Human Rights

ILO expresses concern over economic repression of Iranian Bahá’ís

In Brief: 
  • Two new reports from the United Nations highlight the economic and social repercussions of Iran’s systematic persecution of Bahá’ís.
  • In June, the International Labor Organization expressed deep concern over the economic repression of Iranian Bahá’ís, saying Iran had failed to meet international non-discrimination standards.
  • In May, the UN Committee on Economic, Social and Cultural Rights noted “widespread and entrenched” discrimination against Bahá’ís and issued a plea for Iran to ensure that all citizens, regardless of religious belief, enjoy full rights without any discrimination.

GENEVA—The International Labor Organization (ILO) has expressed “deep concern” over continuing economic and educational discrimination against Bahá’ís in Iran.

In a report released in June, an ILO committee charged with monitoring global compliance with the right to non-discrimination in employment and occupation said the case of Iranian Bahá’ís remains “particularly serious” because of “systematic discrimination” by the government.

The report “urged the Government [of Iran] to take decisive action to combat discrimination against ethnic minorities and unrecognized religious minorities, in particular, the Bahá’ís.”

The report also quoted worker, employer, and government representatives about the situation in Iran. Such comments are kept anonymous to ensure the committee’s independence from pressure by governments.

“The Worker members stated that in spite of numerous examinations of this case, no real progress had been made to comply with the Convention,” said the report. “The lack of ability of the Government to repeal even the most patently discriminatory legislation and regulations was deeply regrettable.”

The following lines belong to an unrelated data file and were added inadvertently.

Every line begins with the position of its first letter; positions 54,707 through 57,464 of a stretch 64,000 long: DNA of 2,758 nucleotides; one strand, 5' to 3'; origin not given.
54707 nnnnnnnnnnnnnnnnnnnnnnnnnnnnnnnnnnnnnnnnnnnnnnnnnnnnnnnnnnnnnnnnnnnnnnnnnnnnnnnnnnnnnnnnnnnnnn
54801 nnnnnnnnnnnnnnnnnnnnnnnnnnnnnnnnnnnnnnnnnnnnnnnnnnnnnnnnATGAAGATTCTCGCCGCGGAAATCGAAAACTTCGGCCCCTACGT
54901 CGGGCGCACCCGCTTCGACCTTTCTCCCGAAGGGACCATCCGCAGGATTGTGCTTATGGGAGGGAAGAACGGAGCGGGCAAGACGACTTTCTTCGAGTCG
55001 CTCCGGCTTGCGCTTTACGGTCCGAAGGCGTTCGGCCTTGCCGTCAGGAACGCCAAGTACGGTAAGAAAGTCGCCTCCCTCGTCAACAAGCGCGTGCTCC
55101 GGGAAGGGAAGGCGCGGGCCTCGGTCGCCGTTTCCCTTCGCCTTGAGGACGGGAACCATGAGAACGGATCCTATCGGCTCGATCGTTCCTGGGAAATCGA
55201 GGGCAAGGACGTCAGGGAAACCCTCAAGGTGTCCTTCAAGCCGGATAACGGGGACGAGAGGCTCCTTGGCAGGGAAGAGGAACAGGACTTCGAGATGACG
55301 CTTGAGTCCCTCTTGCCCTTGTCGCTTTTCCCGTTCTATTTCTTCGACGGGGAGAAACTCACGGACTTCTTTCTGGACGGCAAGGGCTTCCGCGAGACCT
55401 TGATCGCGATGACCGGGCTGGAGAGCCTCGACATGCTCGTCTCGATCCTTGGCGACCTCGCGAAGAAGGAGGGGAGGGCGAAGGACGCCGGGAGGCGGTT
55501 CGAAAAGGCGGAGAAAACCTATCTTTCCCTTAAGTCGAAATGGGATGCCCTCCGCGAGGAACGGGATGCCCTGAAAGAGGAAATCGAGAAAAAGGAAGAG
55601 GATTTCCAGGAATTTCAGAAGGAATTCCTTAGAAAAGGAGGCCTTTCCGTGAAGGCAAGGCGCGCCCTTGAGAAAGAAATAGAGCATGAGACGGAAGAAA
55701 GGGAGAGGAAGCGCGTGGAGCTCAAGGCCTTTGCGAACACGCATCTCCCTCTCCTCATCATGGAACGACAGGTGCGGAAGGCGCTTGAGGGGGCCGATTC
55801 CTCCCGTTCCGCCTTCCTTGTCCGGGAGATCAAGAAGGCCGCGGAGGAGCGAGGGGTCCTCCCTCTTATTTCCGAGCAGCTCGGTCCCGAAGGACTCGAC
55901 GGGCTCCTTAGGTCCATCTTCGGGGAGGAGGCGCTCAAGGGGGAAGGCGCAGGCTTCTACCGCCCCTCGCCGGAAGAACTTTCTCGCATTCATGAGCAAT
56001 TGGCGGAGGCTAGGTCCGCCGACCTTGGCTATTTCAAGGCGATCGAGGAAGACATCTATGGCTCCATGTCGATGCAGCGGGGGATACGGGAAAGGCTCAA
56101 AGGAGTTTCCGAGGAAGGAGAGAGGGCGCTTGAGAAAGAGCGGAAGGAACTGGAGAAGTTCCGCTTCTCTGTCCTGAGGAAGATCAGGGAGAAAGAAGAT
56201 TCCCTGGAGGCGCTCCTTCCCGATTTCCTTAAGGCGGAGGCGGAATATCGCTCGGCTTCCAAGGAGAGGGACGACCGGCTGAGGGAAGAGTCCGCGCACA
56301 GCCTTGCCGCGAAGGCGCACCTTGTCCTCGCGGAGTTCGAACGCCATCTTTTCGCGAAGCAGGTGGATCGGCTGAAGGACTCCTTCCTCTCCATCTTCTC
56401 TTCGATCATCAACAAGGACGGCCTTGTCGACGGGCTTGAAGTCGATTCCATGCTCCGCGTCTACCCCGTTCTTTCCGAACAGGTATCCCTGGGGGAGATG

The worker members also proposed that a high-level mission be sent to visit the country as soon as possible, with the goal of fact-finding and setting a time-bound action plan aimed at ensuring compliance with the Convention, said the report.

Employer members, likewise, “urged the Government to take concrete steps to ensure comprehensive protection against direct and indirect discrimination on all the grounds enumerated in the Convention.”

Global opinion

Diane Ala’i, representative of the Bahá’í International Community to the United Nations in Geneva, said the report was especially significant because it reflects the opinion of groups beyond government.

“The ILO is a tripartite body representing governments, workers, and employers from around the world,” said Ms. Ala’i. “The fact that it has joined the outcry of international concern over Iran’s continued discrimination against Bahá’ís in the workplace and education is an important yardstick of global opinion.”

Several governments, including the European Union and Canada, were also quoted in the report.

The government representative from Canada, for example, said religious minorities faced persistent and pervasive discrimination.

“Members of the Bahá’í Faith were discriminated against in access to education, universities and occupations in the public sector; they had been deprived of property, employment and education. The Government’s continued failure to respect its obligations under the Convention in the face of repeated calls for change by the Committee demonstrated a lack of seriousness and good faith,” said the government member from Canada, according to the report.

Increase in closures

Ms. Ala’i said discrimination against Bahá’ís has continued throughout 2013. “Since January of this year, there has been a sharp increase in the number of Bahá’í shops that have been closed or had their business licenses revoked.”

Ms. Ala’i said, for example, that some 32 Bahá’í-owned shops were closed in Hamadan late last year, and, with two exceptions, all other Bahá’í shopkeepers in that city were summoned by the authorities for questioning in late February. Many of those shopkeepers later had their shops closed.

“One Bahá’í shop in Hamadan was closed down because the shopkeeper refused to open the shop on Bahá’í holy days,” said Ms. Ala’i. “When he began to sell goods out of his truck, his vehicle was confiscated. His residence was also raided and his bank account closed. Such forms of discrimination against Bahá’ís are occurring throughout Iran.”

Discrimination in higher education against Iranian Bahá’ís has also continued, said Ms. Ala’i, noting that this discrimination also extends to vocational schools, which fall under the ILO’s area of concern.

“A number of vocational schools were among the 81 Iranian universities that were specifically instructed to expel any students who were discovered to be Bahá’ís in 2006,” said Ms. Ala’i, referring to a confidential memorandum issued by the government.

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